• @WillieWong: I was being imprecise. Often deletion follows hold in short order. And in addition, people can pretend to not understand questions, and delete immediately. Probably I should not say pretend not to understand. Maybe they are truly inexperienced and really do not understand. – André Nicolas Sep 4 '14 at 5:29
• Some days back a first time user posted a question with a diagram, his diagram, question title and question itself were very poor, the question was put "on hold", I rectified the title, posted clear diagram and question, then I wrote in the comments requesting the moderator to remove the "on hold" status, but nothing happened, another user commented that he knows the answer to the question but can't post it because of the "on hold" status, finally I wrote the answer in the comments, I can't even find that question now. – Vikram Sep 4 '14 at 13:24
• @Vikram: by editing you should've bumped the question into the review queue for re-opening; the community in your case declined to re-open it (3 votes to 1). The post was then automatically deleted (after nine days) due to it being closed with a low score. So it certainly does not fall under the situation described in this post. As a general policy, only in exceptional cases will moderators open/close questions unilaterally. – Willie Wong Sep 4 '14 at 15:33
• +infinite Ive wanted to ask this, very happy to see this post. – M.S.E Sep 14 '14 at 12:14

Concrete suggestion: let's avoid voting to delete questions that display [on hold] unless they are of the spam/offensive/trolling/joke kinds.

Also, given that the system automatically deletes nonpositively scored closed posts that got no positively scored answer, I see no reason to spend expensive delete votes on such questions. I suggest focusing on the backlog instead, in particular on the downvoted closed non-duplicate posts where automatic deletion is prevented only by an answer worthy of Wolfram Alpha Pro.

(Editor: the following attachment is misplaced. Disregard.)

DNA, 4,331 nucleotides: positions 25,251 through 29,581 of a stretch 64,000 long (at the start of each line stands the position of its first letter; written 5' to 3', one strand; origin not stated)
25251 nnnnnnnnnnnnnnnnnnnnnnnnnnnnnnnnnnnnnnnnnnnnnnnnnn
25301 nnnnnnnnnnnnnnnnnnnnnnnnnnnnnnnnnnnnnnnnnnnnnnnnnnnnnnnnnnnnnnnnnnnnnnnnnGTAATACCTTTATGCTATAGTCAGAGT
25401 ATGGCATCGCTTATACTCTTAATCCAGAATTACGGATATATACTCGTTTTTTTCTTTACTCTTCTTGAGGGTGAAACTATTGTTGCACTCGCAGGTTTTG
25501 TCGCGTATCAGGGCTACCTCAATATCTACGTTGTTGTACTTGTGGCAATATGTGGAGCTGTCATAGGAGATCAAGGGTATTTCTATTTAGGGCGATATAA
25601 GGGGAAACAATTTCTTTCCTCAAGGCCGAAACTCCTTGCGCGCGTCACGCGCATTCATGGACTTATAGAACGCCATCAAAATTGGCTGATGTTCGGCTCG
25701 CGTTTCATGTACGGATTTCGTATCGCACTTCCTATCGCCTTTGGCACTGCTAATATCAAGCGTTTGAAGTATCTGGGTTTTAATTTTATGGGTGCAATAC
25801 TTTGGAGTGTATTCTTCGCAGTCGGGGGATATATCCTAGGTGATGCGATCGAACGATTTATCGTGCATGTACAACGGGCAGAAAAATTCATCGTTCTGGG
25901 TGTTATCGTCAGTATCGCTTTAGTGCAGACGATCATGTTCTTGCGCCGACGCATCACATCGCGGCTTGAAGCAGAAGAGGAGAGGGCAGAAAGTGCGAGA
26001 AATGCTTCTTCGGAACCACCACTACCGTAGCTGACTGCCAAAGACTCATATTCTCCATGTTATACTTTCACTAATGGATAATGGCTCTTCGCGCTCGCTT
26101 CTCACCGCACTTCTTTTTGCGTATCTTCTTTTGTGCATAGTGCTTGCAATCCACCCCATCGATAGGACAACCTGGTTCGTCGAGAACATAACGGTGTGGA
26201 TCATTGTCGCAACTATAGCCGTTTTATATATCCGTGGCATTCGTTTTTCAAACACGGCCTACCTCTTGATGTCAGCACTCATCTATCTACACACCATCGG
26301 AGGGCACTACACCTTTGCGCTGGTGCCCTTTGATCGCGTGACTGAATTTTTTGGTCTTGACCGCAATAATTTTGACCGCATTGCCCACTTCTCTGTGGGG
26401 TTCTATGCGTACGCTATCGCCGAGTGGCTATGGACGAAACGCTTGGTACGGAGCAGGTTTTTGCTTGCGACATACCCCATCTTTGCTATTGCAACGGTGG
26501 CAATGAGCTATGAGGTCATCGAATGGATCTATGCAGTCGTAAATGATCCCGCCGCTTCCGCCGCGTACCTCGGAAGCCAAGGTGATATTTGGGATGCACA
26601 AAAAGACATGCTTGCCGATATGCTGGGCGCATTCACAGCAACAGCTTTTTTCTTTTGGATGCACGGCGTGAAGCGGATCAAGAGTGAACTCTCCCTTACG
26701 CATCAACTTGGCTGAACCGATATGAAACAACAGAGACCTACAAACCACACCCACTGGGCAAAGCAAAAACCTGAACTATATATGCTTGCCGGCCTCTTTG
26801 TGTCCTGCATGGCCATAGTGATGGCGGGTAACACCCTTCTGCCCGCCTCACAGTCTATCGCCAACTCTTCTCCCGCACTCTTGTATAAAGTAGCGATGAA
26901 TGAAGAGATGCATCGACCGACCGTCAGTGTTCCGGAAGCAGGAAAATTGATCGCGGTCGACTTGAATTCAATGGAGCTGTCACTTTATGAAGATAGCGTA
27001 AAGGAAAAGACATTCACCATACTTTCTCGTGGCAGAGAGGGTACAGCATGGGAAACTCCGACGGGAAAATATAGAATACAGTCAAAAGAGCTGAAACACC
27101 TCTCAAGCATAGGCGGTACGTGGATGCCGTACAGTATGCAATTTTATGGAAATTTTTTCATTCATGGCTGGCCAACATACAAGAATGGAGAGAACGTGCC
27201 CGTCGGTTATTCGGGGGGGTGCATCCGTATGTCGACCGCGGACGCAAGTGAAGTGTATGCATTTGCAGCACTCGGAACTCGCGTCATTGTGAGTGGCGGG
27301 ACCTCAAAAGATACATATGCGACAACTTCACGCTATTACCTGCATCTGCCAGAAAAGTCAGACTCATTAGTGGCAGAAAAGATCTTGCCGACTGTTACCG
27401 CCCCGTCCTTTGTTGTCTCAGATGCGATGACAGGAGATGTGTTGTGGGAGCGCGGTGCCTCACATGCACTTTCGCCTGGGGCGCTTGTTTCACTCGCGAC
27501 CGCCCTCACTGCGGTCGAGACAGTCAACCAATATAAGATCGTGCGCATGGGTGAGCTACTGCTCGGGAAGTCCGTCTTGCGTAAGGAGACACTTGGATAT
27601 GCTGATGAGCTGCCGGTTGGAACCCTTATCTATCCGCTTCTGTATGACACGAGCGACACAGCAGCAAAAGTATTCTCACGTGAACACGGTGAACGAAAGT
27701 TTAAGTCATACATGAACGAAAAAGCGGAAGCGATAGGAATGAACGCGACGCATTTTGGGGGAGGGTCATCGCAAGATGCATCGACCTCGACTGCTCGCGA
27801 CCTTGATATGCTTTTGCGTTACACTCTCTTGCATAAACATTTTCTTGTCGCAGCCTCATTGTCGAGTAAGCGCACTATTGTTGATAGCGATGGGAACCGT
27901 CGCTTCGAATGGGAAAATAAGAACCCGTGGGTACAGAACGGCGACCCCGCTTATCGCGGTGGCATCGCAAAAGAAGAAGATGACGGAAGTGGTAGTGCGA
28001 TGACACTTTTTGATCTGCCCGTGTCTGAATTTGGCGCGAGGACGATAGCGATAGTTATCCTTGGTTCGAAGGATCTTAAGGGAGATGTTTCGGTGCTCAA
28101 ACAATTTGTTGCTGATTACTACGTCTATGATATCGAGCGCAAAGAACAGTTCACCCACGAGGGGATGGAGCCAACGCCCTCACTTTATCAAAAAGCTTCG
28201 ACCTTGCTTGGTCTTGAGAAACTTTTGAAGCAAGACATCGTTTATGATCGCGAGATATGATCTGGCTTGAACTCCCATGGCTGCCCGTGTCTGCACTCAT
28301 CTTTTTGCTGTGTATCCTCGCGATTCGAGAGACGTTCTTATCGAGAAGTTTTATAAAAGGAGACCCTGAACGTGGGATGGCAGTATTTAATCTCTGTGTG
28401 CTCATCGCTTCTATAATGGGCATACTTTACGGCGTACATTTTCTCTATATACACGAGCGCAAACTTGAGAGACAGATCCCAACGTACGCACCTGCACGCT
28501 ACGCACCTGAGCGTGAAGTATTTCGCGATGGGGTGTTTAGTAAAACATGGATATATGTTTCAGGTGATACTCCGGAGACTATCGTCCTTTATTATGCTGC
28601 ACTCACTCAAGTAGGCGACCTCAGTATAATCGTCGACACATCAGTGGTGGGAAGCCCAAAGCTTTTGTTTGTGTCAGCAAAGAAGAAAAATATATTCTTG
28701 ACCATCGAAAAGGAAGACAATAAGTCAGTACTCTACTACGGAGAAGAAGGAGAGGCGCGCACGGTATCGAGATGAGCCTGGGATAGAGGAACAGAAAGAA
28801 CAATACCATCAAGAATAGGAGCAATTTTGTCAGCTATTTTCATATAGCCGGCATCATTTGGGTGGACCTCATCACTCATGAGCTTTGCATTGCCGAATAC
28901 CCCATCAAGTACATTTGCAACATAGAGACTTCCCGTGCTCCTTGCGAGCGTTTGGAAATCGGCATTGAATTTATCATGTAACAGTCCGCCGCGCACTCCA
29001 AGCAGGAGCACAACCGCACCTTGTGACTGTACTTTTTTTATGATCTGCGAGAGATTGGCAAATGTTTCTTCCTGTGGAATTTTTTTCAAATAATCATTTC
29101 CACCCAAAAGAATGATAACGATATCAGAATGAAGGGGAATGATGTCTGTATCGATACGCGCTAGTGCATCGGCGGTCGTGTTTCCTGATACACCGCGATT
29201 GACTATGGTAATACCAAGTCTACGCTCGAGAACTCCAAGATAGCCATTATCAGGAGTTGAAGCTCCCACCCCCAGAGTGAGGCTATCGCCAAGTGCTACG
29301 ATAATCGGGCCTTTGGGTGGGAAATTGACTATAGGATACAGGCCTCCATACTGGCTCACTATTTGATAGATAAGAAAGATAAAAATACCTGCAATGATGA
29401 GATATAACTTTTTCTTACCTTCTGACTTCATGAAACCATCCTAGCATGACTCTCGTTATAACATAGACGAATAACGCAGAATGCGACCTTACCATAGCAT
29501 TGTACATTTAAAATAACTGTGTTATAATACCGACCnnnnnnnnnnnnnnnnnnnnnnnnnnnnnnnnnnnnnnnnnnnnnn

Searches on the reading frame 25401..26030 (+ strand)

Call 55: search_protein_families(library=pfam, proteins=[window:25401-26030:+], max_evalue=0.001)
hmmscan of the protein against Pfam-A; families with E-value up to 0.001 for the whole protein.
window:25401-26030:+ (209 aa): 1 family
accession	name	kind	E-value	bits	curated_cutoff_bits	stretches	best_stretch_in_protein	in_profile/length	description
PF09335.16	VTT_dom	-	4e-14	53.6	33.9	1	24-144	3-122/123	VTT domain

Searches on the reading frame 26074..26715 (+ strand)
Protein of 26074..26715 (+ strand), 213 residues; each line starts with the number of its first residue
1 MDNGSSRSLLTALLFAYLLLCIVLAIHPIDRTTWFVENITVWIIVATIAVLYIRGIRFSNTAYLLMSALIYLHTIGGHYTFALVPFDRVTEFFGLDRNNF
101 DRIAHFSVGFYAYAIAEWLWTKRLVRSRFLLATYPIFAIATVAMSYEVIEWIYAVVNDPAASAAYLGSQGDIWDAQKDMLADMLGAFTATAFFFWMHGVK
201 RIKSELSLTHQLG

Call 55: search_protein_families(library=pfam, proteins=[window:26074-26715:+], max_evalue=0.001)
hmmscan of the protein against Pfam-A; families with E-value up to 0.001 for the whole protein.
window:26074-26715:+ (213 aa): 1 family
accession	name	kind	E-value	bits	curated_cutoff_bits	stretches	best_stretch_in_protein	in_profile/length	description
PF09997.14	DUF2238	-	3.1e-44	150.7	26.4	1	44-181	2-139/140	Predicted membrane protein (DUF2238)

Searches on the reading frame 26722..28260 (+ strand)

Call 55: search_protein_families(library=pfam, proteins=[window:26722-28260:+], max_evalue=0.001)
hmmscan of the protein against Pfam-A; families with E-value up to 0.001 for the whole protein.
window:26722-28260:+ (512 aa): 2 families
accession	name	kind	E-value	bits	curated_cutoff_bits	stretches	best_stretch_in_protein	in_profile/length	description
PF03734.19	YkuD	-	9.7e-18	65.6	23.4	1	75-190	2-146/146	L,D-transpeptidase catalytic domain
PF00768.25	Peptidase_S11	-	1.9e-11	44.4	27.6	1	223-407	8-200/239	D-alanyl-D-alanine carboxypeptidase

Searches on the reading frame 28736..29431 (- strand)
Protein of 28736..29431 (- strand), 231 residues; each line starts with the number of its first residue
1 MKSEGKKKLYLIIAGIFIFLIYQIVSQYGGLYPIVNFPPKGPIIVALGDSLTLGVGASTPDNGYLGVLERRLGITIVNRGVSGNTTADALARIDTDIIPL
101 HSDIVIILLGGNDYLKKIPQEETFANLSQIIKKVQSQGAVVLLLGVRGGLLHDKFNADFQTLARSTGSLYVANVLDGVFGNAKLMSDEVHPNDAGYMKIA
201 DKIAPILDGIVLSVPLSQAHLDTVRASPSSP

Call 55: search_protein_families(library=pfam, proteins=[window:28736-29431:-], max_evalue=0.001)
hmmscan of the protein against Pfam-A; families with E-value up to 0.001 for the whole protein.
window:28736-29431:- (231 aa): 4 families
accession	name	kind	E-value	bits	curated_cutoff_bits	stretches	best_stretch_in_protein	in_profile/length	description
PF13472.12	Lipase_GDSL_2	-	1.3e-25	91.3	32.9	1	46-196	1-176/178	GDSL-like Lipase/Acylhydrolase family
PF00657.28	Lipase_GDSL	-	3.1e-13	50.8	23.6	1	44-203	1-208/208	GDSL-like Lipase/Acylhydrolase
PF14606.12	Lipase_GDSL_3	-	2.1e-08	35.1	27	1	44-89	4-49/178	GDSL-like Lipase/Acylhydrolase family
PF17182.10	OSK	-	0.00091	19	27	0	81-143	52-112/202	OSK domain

• I forgot to add that an accepted answer also prevents deletion at present. So those still require explicit delete votes. Basically, anything that stays past 9 days in the closed state is something to consider for deletion. – user147263 Sep 3 '14 at 15:29
• I endorse this. Now, who will tell those over-eager 20K's to lay off? – GEdgar Sep 6 '14 at 14:21
• @GEdgar Users can vote as they see fit. As far as votes are concerned, even moderators have only the power of pursuasion (apart from serial voting abuse). But meta discussions do influence behavior sometimes, perhaps gradually. – user147263 Sep 6 '14 at 15:28
• @GEdgar: I think this thread already told the over-eager 20Ks exactly that. Dicussion threads like this are the perfect way to educate each other about aspects/points-of-view we may have overlooked. Of course, the people who never come to Meta won't see these. But their voice won't then be heard either when policies are formed. Their pick. – Jyrki Lahtonen Sep 6 '14 at 17:56

Suggestion: Can we have a time limit(say 48-72 hours) and an edit limit (say 5 edits) on the question that is on hold such that if any of those limits are crossed then the question can be deleted. If none are crossed then the question cannot be deleted unless marked as spam/offensive/trolling/jokes (Thursdays suggestion).

I think this will allow new users to edit and improve their questions.

• I don't see how this would improve on Thursday's suggestion, and it seems more complicated. – Jonas Meyer Sep 5 '14 at 14:05
• @JonasMeyer I am trying to say that instead of avoiding the deletion of questions, why not set some rules that disallow it so that the new user gets some time to review and edit the question? And yes I agree that this is a more complicated solution – stackErr Sep 5 '14 at 15:11
• Why not disallow it? Because community agreement is better than a rule from above. – apnorton Sep 7 '14 at 20:07
• What does "set some rules" mean? Is a "rule" a software check of some kind? How is it to be enforced? Software does not know if a post is offensive or an instance of trolling. Apart from software checks, there is nobody looking over a user's shoulder watching how they vote. – user147263 Sep 7 '14 at 20:28